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    People shouldn't judge this book by the person recommending it. I read it a couple of years ago and it is very worthwhile reading IMO. It does for economics what Flatland did for geometry.

    To be clear, it is not a "libertarian" book. It is essentially a book about markets and economies (i.e. the topic of this forum). It is a book that is an easy read written for a general audience. Some of the discussions between the protagonists are on the long side but allows Hazlitt to pursue false starts, bad arguments/ideas, testing hypotheses etc thereby making it far more educational (and realistic in the context of the plot).
     
  18. mmm....shiney!

    mmm....shiney! Well-Known Member Silver Stacker

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    I'm not sure how to take that. :cool:
     
  19. mmm....shiney!

    mmm....shiney! Well-Known Member Silver Stacker

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    Hazlitt explains that profits are not a net cost that is borne by the community, they are a cost borne by unsuccessful entrepreneurs. Once the costs of labour, capital goods, materials etc are taken into consideration, there is little room left over to assign a profit. The profit that one entrepreneur receives comes from the losses of another.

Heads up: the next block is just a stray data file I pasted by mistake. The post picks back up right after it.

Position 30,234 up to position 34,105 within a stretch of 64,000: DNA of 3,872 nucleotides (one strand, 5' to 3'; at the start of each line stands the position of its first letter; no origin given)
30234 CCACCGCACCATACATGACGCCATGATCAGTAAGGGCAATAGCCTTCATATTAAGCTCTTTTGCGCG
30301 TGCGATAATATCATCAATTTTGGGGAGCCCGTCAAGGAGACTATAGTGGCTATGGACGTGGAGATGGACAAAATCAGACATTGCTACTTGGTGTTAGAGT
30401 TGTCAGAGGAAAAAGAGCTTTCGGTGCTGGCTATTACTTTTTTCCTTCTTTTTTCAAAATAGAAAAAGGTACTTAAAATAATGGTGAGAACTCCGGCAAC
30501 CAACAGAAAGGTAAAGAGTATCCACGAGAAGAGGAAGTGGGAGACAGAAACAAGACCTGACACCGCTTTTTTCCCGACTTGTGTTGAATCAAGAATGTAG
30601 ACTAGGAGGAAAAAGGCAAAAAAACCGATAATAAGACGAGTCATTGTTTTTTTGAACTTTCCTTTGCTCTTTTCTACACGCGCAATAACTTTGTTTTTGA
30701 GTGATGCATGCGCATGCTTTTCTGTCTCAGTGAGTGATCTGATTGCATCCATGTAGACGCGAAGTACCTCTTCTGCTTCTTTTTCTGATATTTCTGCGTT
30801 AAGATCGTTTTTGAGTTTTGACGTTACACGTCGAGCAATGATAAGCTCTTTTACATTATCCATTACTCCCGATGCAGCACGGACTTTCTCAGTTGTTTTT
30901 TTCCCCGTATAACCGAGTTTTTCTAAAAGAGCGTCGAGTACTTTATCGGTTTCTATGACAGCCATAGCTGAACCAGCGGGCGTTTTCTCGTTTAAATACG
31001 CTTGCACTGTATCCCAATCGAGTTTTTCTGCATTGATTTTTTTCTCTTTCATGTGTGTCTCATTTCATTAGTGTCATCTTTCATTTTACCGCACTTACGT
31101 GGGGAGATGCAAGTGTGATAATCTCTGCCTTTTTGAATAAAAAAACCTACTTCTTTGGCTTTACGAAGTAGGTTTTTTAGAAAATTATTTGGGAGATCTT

If I sell a piece of fish to a customer for $8 that cost me to produce $5, the preference that the customer has shown for my fish comes at the expense of the competition down the road who, whilst bearing the same cost for production for their product as me, has given me their potential profit because they could not meet the demands of the consumer.

    Profits must always be viewed in perspective with losses. In a free-market economy the "obscene" profits of one competitor are offset by the "obscene" losses of another etc.

    At least that's the way i interpret it. :p
     
  20. bordsilver

    bordsilver Well-Known Member Silver Stacker

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    :/ I don't remember the context that this discussion was made in Hazlitt's book. Do you know the page number?

    What I don't like about this explanation is that it seems to be implying there's some sort of zero-sum game between competing producers. This is rarely (if ever) true except in abstract mental models. Ignoring productivity increases (which definitely aren't zero-sum games), if customers are switching from one producer to another despite them both having the same costs of production, then there must be non-monetary improvements in value happening. For example, the preferred producer will have better customer service, be closer to other amenities, better quality cooking, better presentation, a better view or something.

    But I could be misinterpreting what you wrote.